Steve Bannon's plan for far-right training academy blocked by Italian government

Culture ministry scraps lease on 800-year-old property, claiming contractual obligations were violated

Adam Forrest
Saturday 01 June 2019 16:47
Steve Bannon: People in EU countries didn't sign up to have their national identity taken away

The Italian government is blocking plans by former White House strategist Steve Bannon to set up a political training academy for budding populist leaders.

The country's culture ministry said it was revoking the lease on the state-owned medieval monastery in the mountains outside of Rome.

The Dignitatis Humanae Institute (DHI) – a right-wing think tank affiliated with Mr Bannon - had been using the 800-year-old property.

But the ministry said the institute had not paid concession fees and had also failed to carry out maintenance work on the Trisulti monastery in Collepardo. It also denied political considerations were part of the decision to kick the group out of the monastery.

Benjamin Harnwell, the institute’s founder, rejected the ministry’s claims and said the academy would fight to stay on at the 800-year-old abbey.

Opening The Academy for the Judeo-Christian West in Italy has been part of Mr Bannon’s plans to further spread the nationalist, populist politics of his former boss Donald Trump across Europe.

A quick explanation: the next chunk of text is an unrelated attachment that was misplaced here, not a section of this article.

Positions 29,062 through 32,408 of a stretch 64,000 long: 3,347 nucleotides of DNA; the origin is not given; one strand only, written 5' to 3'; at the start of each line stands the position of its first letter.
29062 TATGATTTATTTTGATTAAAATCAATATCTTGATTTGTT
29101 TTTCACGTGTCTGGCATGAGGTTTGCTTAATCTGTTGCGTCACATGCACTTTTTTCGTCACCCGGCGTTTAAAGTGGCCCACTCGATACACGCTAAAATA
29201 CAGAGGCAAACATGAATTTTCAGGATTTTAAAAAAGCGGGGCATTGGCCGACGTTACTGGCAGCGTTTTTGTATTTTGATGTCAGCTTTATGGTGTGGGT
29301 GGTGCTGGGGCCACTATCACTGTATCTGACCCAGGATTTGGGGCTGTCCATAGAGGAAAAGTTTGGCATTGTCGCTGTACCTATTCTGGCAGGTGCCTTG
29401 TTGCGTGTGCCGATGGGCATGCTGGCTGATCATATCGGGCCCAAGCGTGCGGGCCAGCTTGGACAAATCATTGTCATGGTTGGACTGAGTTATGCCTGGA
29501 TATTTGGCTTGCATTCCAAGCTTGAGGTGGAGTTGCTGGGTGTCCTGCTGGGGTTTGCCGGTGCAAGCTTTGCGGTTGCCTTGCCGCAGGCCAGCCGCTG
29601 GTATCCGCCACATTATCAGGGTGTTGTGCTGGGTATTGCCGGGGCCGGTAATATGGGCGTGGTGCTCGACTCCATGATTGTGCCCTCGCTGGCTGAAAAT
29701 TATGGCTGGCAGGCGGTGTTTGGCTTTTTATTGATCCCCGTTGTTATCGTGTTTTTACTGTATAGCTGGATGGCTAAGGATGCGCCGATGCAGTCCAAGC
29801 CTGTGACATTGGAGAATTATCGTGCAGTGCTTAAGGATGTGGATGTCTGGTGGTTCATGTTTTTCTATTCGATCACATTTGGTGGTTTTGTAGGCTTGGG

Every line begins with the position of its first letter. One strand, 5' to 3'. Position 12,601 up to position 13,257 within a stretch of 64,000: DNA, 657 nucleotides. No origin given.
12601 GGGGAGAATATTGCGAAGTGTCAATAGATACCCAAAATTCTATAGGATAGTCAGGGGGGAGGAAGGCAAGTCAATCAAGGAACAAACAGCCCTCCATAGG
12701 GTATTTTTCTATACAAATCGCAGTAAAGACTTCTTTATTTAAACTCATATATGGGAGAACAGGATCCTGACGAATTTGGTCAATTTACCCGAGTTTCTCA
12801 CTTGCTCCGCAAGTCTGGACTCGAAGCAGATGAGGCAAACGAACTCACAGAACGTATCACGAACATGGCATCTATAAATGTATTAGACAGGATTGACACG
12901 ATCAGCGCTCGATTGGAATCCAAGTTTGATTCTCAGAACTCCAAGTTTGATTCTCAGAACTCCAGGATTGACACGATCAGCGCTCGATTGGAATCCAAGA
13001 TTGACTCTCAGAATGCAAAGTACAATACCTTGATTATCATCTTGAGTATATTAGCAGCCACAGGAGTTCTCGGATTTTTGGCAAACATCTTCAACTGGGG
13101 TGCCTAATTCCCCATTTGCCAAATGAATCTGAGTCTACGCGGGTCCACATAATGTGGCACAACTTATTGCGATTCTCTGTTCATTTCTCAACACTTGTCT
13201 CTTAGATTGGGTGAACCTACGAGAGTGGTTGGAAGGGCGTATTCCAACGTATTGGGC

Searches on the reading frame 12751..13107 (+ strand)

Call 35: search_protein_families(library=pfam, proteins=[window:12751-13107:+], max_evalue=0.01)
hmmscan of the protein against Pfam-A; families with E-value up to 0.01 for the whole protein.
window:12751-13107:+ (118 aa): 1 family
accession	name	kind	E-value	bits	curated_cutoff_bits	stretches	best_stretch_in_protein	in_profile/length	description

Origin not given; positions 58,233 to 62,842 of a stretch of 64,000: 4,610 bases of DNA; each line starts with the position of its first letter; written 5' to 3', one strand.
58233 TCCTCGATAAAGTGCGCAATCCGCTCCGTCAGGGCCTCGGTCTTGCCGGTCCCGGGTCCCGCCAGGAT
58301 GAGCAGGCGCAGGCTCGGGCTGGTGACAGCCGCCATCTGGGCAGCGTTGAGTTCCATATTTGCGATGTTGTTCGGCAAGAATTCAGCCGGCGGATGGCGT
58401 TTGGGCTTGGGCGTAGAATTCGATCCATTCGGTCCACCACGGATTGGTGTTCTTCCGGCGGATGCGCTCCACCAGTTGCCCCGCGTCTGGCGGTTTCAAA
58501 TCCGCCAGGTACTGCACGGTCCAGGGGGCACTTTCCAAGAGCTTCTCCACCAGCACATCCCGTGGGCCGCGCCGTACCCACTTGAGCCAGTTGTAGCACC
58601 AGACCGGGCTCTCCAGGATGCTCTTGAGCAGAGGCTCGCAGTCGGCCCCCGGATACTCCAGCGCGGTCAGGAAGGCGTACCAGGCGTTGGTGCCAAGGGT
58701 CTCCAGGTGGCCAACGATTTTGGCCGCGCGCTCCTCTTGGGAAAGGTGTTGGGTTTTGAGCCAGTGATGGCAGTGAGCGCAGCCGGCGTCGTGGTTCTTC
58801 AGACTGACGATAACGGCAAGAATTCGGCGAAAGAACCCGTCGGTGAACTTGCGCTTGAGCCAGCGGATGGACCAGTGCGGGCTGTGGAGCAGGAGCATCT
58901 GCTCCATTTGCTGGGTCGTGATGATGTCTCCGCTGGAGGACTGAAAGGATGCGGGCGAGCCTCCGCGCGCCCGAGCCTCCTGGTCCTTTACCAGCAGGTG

Mr Harnwell, who also serves as director of the institute, revealed last year that the US strategist was helping develop the curriculum for a leadership course aimed at right-wing activists.

Mr Bannon, who has been open about his desire to build a populist movement across Europe, has also been raising funds for the institute, its director said.

The Trisulti Monastery Certosa di Trisulti in Collepardo

Last month, The Independent revealed that the fledging academy has links with Tory politicians and advisors in the UK. Mr Harnwell set up the DHI while working for Conservative MEP Nirj Deva at the European Parliament, before leaving that role to focus on the institute.

DHI listed Ben Harris-Quinney, the director of the Tory think-tank the Bow Group, as a “consultant”.

The institute also had Sir Christian Sweeting, a former Tory parliamentary candidate, listed among its trustees.

An official at Italy’s culture ministry, Gianluca Vacca, said in the statement that recent inspections ordered by authorities had found violations of various contractual obligations that allowed the institute to use the property.

“Proceeding with the revocation is thus a duty,” Mr Vacca said.

The project for a right-wing leadership academy had been criticised by Italy’s left-wing parties and local media had raised doubts over whether Harnwell’s institute fulfilled the requirements of its agreement with the government.

Mr Vacca, a member of the anti-establishment, populist 5-Star party which has been ruling Italy in a coalition with the far-right League since last year, insisted there were no political motives behind the decision to revoke permission for the institute.

He said the procedure to grant the lease to Mr Harnwell’s association – whose board of advisers is chaired by Cardinal Raymond Burke, a leading Vatican conservative – had been completed under the previous, centre-left government

Additional reporting by Reuters

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